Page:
Emerging Leaders: Where Are They Now?https://iaonline.theiia.org/2021/Pages/Emerging-Leaders-Where-Are-They-Now.aspxEmerging Leaders: Where Are They Now?<p>​Internal audit is an exceptional destination profession. Rising through an organization’s departmental ranks toward a chief audit executive (CAE) post is rewarding and challenging, and the work is essential to the enterprise. At the same time, powerful evidence indicates that internal audit skills empower practitioners to answer even the most unexpected of opportunity’s knocks and excel in leadership posts far outside the traditional boundaries of the profession. Some of <em>Internal Auditor</em>’s past Emerging Leaders are climbing the ladder, some are at the top and exploring ways to expand their spheres of influence, and some use their internal audit skills in strikingly diverse careers.<br></p><h3>ELEVATING CREDIBILITY <br></h3><p>Thokozani Sihlangu is focused and ambitious. When he was named a 2020 Emerging Leader, he was senior audit manager, Quality Assurance, at Absa Group in Johannesburg. He took a job as senior audit manager with Standard Bank in December of that year, and is now head of Transactional Products and Services Audit. His role is at a strategic level, he says, allowing him to contribute to Group Internal Audit’s strategy formulation — and then customize a strategy for the business unit he leads and execute against that strategic direction.</p><p>Sihlangu heads a team of business auditors and data scientists, reporting key audit insights, material audit items, and audit themes to governance committees. Leading it well demands that he maintain excellent relationships with key executive stakeholders, too. His team also provides traditional audit assurance against the audit plan and modern modes of assurance in the form of strategic technology project assurance and data-led audit reviews. </p><p>As such, Sihlangu’s long-term career plans haven’t changed, and are right on track. “I am proud that I managed to achieve most of the plans I had for myself when I was in university, which was to attain an MBA and be head of an audit unit before age 35,” he says. “Being an Emerging Leaders honoree was a dream come true, and it has elevated my credibility in the profession.” <br></p><h3>EXPANDING RESPONSIBILITIES<br></h3><p>Nora Kelani, a 2017 Emerging Leaders honoree, has, as she puts it, “reached the top of the internal audit ladder” at her firm, so now she’s focused on expanding her responsibilities outside the traditional aspects of the profession. Indeed, the internal audit senior manager at Trust Holding–Nest Investments in Amman, Jordan, is working on a Certification in Risk Management Assurance and an MBA. After 2017, her position evolved, she notes, and now she reports directly to the board of directors of the holding company she works with. It owns and supports multiple insurance subsidiaries, a reinsurance company, a bank, and other large investments across Europe, the Middle East, and North Africa. </p><p>Kelani’s job involves working in, and traveling to, several of the company’s far-flung locations. She served on The IIA’s Global Advocacy Committee from 2018 to 2020 and this year was tapped to serve on The Institute’s Global Advocacy Advisory Council.</p><p>Expanding her scope has enabled Kelani to provide a variety of consultancy and advisory services — risk management, governance, information and communications technology, operations, and general business consultancy — to numerous stakeholders in different industries. That capability, she says, proves to her that internal auditors add value in advisory and consultancy functions just as much as in traditional audit tasks. “My career has flourished both vertically and horizontally just as I’d hoped it would and has exceeded my aspirations at certain points,” she says. Moving forward, she wants to seek positions where she empowers others, advocates for governance and internal controls, influences strategies, and participates in setting the vision of the organization.</p><h3>IMPLEMENTING CHANGE<br></h3><p>Derrick Li began his career in internal audit at a large accounting firm before signing on with Vancouver’s South Coast British Columbia Transportation Authority (TransLink) for his next career rung, a post as manager, Enterprise Risk and Capital, at subsidiary Coast Mountain Bus Co. (CMBC). Next, he was division manager, Business and Advisory Services, at Metro Vancouver, a separate entity. Li then moved to TransLink headquarters as director, Internal Audit and Performance Improvement. He was there when he received an Emerging Leaders honor in 2014. </p><p>Li then moved to a role as executive director, Finance and Corporate Services, at CMBC in 2018. Two years later, he jumped to his current job as chief operating officer (COO) at Lawson Lundell LLP, a large Vancouver law firm. He oversees business, administrative, and financial operations, and serves on the executive committee, focusing on the firm’s growth strategy and execution. “My career has far exceeded my expectations,” Li says. “Making the transition from CAE to an executive was always in the back of my mind, but I didn’t think I would transition this early in my career.” </p><p>He adds, “I can honestly say that I wouldn’t be where I am in my career without the tremendous experience I gained as an internal auditor.” In his last role at CMBC, he served additionally as chief financial officer (CFO) and corporate secretary, so he had the chance to interact with internal audit regularly — as an audit client and as part of quarterly internal audit/board interactions. That expanded his perspective: “Internal auditors have a unique opportunity to learn every facet of an organization,” Li says. “They can do a lot more, whether moving onto the management side of things or proactively providing advisory services to management.”</p><p>Li says he especially appreciated the variety and scope of his work as an internal auditor. “Every hour of your day could be spent on a different topic and dealing with all levels of an organization,” he says. As COO of a law firm, that’s still true, he adds — and now he can implement change directly. <br></p><h3>SPRINGBOARD TO PARTNER</h3><p>Joseph Harrington has moved from a staff position to partnership at PricewaterhouseCoopers (PwC) since his 2014 Emerging Leaders honor and from providing outsourced internal audit services to heading up artificial intelligence (AI)-related activities. As a principal at PwC Labs in New York, he says, his career has become more technical than anticipated, so his approach is a bit different. “It’s more about how I can leverage technology the best way possible, versus what I know myself and can teach to my team,” he says. </p><p>He’s a co-leader in his new post, providing AI and machine learning capabilities to help internal teams deliver services — including audit services — to clients more efficiently and to help clients that use PwC technology to accelerate internal processes on their own. Harrington likes helping clients embed security and control by design. </p><p>Using machines presents risks, but they don’t tire or have bad days, he explains. Rather, “they provide consistency, which is difficult to measure when it’s just humans performing vouching or tracing.” And while some biases are unique to machine learning models, he adds, his team can help control for them with an approach that includes humans and technology. “It’s not about a person versus a machine,” he says. “It’s about a person versus a person with a machine.” The latter is more efficient. For example, full population testing — not just sampling — is only possible using machines to kick out anomalies for a person to substantiate or refute.</p><p>Harrington joined PwC from a small boutique consulting and internal audit firm, where he provided outsourced internal audit services to banks and credit unions. At PwC, he initially worked in a risk and compliance analytics group that primarily provided U.S. Bank Secrecy Act and anti-money-laundering analytics. </p><p>But his career quickly pivoted when the Financial Accounting Standards Board announced not-yet-effective lease-related standards updates in 2018. “When that occurred, I worked with another partner at PwC to build out a natural language processing platform to help read and understand lease documents for our clients, helping them save time and money on properly recording them on financial statements,” Harrington says. That change was a springboard to his PwC partnership offer in 2019. </p><h3>LEVERAGING INTERNAL AUDIT KNOWLEDGE<br></h3><p>Since her 2013 Emerging Leaders honor, Kayla Carter has moved from providing internal audit services to external clients to an internal role focused on driving digital transformation — and from Kansas City to San Francisco. Now senior director, Business Process and Technology, at Protiviti, Carter supports the executive team in executing the firm’s global internal digitalization and business transformation strategy, including streamlining processes across all areas of the worldwide enterprise. She’s responsible for organizational change management for the executives’ initiatives, project governance, and ongoing support of production environments.</p><p>“My job is challenging, but in a good way,” Carter says, adding that she enjoys working with colleagues across the globe to make day-to-day tasks easier and reporting and analytics better. Her job is different these days, she notes, but she leverages the knowledge she gained from internal audit every day. “My goal is to help improve and streamline the same business processes I used to audit,” she says. “There is always room to improve and make things better.”</p><h3>MAKING ORGANIZATIONS STRONGER<br></h3><table cellspacing="0" width="100%" class="ms-rteTable-default"><tbody><tr><td class="ms-rteTable-default" style="width:100%;">​<strong>Embracing Leadership Individually<br><br></strong><p>The Emerging Leaders honor means something different to each person who receives it, just as leadership itself is a personal trait that each individual understands and expresses in a unique way. Some base it on their daily tasks; leaders lead, in other words. Carter says she feels like a leader because she formerly led teams on internal audit client engagements and now helps lead her company through its transformation journey. Sihlangu leads a team of seven in his job and recently joined the IIA–South Africa Chapter’s board of directors.</p><p>Others grapple with the nuances of what it means to lead, though; moreover, their examples show that the traits that make a leader may be lasting, but confidence in expressing them may come and go. Harrington didn’t feel like a leader at the time of his honor because he was one of many performing traditional internal audit services. Now, though, he’s filed two patents and helped lead a global team of 300 professionals, many of them deep technologists. “It’s in that pivot to exploiting technology that I now feel like a leader in my profession,” he says; indeed, he’s “one of the world’s leading experts on leveraging data science to deliver business value.”</p><p>Li says he felt like a leader seven years ago as CAE, when he managed the internal audit group and was a leader in his local professional community. But being an executive is quite different, he finds. “There is more of a spokesperson or brand ambassador component that I didn’t realize,” he notes. Zitting says he felt like a leader in 2013, but isn’t sure he does anymore, even though his leadership responsibility is bigger. “I find that the further my career advances, and the closer to the top of an organization I get, the easier it becomes to doubt my own leadership or believe I am not good enough,” he says. “I’m sure that feeling only makes us stronger as leaders.” <br></p></td></tr></tbody></table><p>Dan Zitting, a 2013 Emerging Leaders honoree, is now CEO at Vancouver’s Galvanize — recently acquired by Diligent Corp. — and he says he believes in internal audit as much as ever. “From the minute I started building technology for use in audit, risk, and compliance rather than focusing on being a practitioner, I was in love,” he says. “I am exactly where I would like to be, running a technology business focused on making organizations stronger through technology.” </p><p>Zitting started his career at EY in Denver providing internal audit, risk analytics, and U.S. Sarbanes-Oxley Act of 2002 compliance services, then co-founded and helped run Linford & Co. LLC, a New York IT risk advisory professional services firm. In 2010, he founded New York’s <a href="http://workpapers.com/" rel="nofollow" data-feathr-click-track="true">Workpapers.com</a>, a software-as-a-service internal audit and compliance management platform that was acquired by the company that became Galvanize. </p><p>“Organizations are waking up to realize that their purpose is every bit as important to today’s employees, customers, and investors as their profits,” Zitting stresses. “We should build people, processes, and technology that are as strong in measuring and managing strategy and governance as in managing financial results.” He has never wavered in his belief, he adds, that internal audit has the most responsibility of any part of an organization for building and overseeing those capabilities. <br></p><h3>A BRIDGE TO BROADER HORIZONS<br></h3><p>Hui Jing, a senior finance manager at HP Inc. in Singapore, extols the benefits of using internal audit experience as a bridge to broadening professional horizons. “I would have never imagined having the opportunity to move across so many different roles and, best of all, to leverage my previous experience in risk, controls, and governance the way I do today,” she says.</p><p>When Jing was an Emerging Leaders honoree in 2013, she was an internal audit lead at HP, where she’s since taken on multiple roles in finance — implementing accounting and governance frameworks for new business models, managing unprecedented foreign exchange market volatility, driving profitable business growth, and guiding investment decisions. Now the Greater Asia senior finance manager, she’s responsible for the financial performance of developed and emerging markets in the region.</p><p>“Effective data analytics and an increasing reliance on IT systems and controls will shape the future of internal audit,” Jing says. “A great example is the focus many audit functions have today on data analytics and digital transformation.” Because business dynamics evolve so rapidly, she adds, internal audit plays an important role both in preempting business, financial, IT system, and compliance risks and in helping shape the organization’s responses to those that emerge.</p><h3>A RISK GO-TO PERSON <br></h3><p>“Having seen many people come and go, I would say that internal audit is not everyone’s calling,” Jing says. “But having personally embarked on this journey, I feel it is a great way to be exposed to different businesses, processes, and systems.” The profession demands thinking with an open mind and making assessments objectively, systematically, and logically, she adds. Success, she stresses, comes from being viewed by stakeholders as a trusted partner and a go-to person on all matters involving risk.</p><p>“I believe a leader should be ambitious, yet authentic and influential, to take other people along on his or her vision and strategy,” Jing says, emphasizing her company’s talent development program and the benefits she’s received from it. “They enabled me to grow from a young talent into the leader that I am today,” she says. Acknowledgment from The IIA doesn’t hurt. “Being an Emerging Leaders honoree indeed opened my eyes,” Kelani says. “While I avoided acknowledging my leadership traits before, perhaps as a way to champion humility, today I totally embrace being a leader with all my heart.”</p><p>The key, she adds, is understanding that leadership is a responsibility, and not just more stripes on a uniform or certifications after a name. It comes from inside and must be wielded wisely to be wielded well.  <br></p>Russell A. Jackson1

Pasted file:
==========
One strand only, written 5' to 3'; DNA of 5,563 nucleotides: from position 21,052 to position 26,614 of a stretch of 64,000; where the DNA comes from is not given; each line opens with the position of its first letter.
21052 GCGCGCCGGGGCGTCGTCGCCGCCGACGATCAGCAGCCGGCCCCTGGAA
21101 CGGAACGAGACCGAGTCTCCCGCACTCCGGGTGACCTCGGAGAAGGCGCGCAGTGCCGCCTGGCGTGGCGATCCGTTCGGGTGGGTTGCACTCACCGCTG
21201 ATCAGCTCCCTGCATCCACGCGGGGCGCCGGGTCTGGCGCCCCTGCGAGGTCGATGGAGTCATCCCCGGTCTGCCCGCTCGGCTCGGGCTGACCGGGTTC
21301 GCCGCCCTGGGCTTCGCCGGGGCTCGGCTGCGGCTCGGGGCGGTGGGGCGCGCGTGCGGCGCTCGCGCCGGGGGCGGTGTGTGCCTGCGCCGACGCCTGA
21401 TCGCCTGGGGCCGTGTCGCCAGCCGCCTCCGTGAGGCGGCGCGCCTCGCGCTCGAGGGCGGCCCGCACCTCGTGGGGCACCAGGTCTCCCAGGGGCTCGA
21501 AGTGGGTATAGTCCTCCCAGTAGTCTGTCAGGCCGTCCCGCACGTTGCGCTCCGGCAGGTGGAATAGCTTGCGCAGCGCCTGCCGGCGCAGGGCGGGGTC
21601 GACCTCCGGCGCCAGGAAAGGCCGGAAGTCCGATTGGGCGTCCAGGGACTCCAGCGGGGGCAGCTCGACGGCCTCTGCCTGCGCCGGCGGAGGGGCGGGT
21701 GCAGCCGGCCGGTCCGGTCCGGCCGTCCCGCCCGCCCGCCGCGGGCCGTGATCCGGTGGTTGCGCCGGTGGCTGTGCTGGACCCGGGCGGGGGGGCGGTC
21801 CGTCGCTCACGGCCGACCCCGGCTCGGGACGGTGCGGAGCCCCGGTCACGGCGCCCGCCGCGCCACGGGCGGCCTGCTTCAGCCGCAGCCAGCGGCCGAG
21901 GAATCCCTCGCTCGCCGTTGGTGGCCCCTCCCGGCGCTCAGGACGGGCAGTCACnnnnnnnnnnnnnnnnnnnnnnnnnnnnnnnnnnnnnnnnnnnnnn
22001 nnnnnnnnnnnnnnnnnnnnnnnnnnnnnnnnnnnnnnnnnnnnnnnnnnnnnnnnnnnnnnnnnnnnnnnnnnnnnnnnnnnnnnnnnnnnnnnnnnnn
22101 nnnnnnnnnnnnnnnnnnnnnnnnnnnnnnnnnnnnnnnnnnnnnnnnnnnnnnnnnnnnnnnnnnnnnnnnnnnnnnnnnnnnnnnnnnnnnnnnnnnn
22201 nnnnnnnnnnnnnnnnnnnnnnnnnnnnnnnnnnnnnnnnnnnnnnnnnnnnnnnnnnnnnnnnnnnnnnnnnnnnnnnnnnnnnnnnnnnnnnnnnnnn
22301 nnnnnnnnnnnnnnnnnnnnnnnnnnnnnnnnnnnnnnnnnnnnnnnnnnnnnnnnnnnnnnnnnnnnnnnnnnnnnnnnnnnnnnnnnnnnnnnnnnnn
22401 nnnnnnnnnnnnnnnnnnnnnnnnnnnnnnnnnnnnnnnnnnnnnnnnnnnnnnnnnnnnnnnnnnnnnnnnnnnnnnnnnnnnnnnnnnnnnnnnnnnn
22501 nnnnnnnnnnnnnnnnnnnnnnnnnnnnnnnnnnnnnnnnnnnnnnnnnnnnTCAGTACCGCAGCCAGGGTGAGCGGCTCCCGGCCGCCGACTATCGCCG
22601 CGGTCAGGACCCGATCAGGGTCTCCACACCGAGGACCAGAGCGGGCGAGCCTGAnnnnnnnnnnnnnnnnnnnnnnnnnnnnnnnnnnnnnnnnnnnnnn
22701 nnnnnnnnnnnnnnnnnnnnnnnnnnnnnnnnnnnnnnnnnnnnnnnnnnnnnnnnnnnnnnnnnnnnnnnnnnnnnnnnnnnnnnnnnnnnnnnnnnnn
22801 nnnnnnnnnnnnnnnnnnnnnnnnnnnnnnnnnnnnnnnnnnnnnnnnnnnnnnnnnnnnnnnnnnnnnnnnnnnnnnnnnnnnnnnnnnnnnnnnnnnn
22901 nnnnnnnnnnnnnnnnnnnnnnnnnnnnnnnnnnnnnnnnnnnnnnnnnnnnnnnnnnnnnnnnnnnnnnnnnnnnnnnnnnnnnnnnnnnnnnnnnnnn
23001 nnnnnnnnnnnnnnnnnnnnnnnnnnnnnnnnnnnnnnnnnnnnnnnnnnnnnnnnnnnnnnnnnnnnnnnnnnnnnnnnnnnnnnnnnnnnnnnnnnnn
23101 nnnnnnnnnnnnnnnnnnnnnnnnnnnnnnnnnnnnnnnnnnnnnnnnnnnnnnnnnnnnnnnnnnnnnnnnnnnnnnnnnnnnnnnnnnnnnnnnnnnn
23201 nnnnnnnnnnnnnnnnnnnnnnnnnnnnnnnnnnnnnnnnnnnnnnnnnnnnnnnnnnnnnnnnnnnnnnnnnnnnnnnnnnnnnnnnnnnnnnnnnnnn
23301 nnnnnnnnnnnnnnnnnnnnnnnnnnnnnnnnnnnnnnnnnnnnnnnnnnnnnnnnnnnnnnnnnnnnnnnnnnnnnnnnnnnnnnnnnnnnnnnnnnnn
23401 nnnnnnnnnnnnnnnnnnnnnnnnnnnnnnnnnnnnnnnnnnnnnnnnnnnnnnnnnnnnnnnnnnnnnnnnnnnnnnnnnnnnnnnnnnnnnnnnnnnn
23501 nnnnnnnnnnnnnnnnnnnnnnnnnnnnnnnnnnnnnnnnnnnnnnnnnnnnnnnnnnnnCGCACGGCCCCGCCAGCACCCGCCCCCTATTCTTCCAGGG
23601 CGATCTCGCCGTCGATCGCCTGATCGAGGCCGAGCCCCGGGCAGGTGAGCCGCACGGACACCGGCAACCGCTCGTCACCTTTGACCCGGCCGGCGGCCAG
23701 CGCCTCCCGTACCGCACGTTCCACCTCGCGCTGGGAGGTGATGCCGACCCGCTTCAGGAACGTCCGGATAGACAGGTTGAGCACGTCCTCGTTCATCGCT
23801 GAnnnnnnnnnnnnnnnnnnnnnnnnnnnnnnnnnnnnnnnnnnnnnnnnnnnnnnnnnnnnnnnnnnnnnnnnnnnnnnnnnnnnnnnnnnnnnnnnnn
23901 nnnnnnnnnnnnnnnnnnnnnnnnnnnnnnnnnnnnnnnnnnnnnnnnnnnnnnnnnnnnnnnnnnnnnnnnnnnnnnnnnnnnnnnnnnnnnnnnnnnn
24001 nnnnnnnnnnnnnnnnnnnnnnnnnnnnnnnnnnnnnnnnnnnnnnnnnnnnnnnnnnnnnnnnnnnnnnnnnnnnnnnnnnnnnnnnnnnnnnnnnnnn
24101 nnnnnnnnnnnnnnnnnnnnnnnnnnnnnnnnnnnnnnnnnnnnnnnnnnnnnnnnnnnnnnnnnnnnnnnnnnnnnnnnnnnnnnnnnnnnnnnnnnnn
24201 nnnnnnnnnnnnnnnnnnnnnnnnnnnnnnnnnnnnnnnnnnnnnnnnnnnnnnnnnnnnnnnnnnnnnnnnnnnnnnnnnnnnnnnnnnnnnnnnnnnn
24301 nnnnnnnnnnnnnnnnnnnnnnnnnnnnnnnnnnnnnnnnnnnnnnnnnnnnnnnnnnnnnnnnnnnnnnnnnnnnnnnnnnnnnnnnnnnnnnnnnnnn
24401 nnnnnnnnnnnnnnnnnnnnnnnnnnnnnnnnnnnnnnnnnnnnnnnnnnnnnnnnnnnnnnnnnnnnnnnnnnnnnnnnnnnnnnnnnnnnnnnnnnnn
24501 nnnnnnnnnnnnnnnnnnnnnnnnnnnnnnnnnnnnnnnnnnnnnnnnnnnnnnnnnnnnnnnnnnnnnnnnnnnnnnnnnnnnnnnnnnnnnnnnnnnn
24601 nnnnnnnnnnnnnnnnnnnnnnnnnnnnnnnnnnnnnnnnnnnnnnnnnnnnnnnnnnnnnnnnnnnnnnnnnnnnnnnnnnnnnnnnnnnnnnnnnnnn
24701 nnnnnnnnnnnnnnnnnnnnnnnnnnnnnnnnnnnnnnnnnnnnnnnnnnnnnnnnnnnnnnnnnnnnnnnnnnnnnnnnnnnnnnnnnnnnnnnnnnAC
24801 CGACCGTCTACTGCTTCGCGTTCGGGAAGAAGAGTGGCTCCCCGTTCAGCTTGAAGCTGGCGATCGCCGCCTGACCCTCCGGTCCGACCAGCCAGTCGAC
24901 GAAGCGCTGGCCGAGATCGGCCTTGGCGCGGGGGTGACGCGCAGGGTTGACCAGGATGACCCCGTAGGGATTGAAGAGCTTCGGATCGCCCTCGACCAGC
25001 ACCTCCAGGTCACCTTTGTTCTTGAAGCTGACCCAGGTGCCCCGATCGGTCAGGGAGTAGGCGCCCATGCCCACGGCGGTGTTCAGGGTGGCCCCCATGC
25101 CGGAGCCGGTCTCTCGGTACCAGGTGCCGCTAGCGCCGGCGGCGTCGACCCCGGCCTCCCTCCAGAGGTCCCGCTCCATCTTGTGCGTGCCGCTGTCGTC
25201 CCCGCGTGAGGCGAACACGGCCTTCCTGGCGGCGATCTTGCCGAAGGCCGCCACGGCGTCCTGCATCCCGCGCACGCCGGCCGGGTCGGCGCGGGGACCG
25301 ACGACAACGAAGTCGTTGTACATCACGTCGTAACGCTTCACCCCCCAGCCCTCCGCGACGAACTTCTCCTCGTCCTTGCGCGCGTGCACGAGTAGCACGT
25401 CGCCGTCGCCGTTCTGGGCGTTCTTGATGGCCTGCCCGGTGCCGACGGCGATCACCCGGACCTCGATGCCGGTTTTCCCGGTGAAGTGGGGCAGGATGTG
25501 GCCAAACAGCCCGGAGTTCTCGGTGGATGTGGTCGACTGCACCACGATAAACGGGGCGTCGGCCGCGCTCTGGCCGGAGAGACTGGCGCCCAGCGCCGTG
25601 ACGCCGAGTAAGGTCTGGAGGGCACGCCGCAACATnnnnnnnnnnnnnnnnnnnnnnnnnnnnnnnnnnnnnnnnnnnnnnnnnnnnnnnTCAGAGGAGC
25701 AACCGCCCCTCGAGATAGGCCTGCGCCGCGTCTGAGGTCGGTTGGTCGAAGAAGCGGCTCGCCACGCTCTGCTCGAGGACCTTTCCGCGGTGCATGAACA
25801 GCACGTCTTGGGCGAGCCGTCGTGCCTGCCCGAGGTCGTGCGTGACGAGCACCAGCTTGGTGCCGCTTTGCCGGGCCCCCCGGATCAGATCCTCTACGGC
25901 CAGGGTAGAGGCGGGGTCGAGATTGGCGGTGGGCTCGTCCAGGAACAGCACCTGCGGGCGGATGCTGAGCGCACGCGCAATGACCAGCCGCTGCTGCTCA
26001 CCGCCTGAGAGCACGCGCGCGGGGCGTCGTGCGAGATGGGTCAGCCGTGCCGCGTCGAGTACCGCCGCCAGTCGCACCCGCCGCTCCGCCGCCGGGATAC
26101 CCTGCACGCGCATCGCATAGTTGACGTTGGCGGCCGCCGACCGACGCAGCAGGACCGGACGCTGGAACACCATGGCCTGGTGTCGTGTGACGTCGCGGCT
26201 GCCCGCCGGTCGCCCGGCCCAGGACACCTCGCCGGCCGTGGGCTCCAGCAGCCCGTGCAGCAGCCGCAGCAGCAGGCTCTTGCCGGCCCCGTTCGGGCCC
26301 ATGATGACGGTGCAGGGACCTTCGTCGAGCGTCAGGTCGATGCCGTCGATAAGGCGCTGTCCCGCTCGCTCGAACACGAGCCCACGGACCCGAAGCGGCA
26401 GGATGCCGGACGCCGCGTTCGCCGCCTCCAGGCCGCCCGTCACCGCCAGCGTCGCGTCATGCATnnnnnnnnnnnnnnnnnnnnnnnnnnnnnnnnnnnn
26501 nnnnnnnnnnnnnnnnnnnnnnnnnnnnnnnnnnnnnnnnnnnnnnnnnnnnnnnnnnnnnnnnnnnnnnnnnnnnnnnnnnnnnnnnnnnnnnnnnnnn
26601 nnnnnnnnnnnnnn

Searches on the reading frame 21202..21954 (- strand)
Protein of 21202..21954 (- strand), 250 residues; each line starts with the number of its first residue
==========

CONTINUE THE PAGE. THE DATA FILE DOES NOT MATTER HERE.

CEO Message: Recruiting the Best for Internal Audit's Futurehttps://iaonline.theiia.org/2021/Pages/CEO-Message-Recruiting-the-Best-for-Internal-Audits-Future.aspxCEO Message: Recruiting the Best for Internal Audit's Future<p>​Since 2013, <em>Internal Auditor</em> magazine has been showcasing emerging leaders in the profession. Those chosen for this distinction each year are the 30-and-under trailblazers who are shaping and growing the profession through innovation, technology skills, ingenuity, and hard work.</p><p>The IIA’s celebration of youthful talent in the profession could be short-lived without a thoughtful approach to recruiting and serving the needs and expectations of even younger potential members. </p><p>The IIA’s Internal Audit Education Partnership program supports development of internal audit curricula at participating colleges and universities. The program helps ensure graduates have the skills to conduct basic internal audits and prepares them to achieve the Certified Internal Auditor designation. However, it is not designed to inspire young people to become internal auditors.</p><p>The changing dynamics of modern business demand that we do more. Change is occurring at lightning speed, and disruption driven by technology is part of the new normal. The next generation of internal auditors must possess innately agile, curious, and innovative minds, and encouraging young people who exhibit such drive to consider a career in internal auditing begins at the high school level. The IIA’s new strategic plan speaks directly to addressing this.</p><p>Data from the 2020 Career Interest Survey by the National Society of High School Scholars suggest we have some work to do. It finds medicine and health-related careers (37%) the top choice of the more than 14,000 respondents. Another 17% chose business/corporate as an expected career path, which tied for second with sciences and biology/biotechnology. More traditional career paths for internal auditors — accounting/tax and finance/fintech — ranked considerably lower at 4%.</p><p>In the coming months, we will explore new and creative ways to reach Generation Z and will develop strategies, tactics, and resources to address our opportunity as a profession. This must include supporting diversity, equity, and inclusion (DEI) efforts at all levels. I’ve noted before that beyond being the right thing to do, supporting DEI is as much a business decision as an ethical one.</p><p>With the guidance and support of our North American chapters and affiliates around the world, we hope to soon reach out to high school guidance counselors or their equivalents to boost knowledge of the profession, dispel negative stereotypes, and encourage the best and brightest to consider internal auditing as a career.</p><p>As you read about the impressive group of emerging leaders featured in this issue, I hope you’ll join me in seeking new ways to mentor and nurture the next generation. The IIA understands this begins at the local level, and we will work diligently with our members to build a pipeline of future-ready auditors.<br></p>Anthony Pugliese0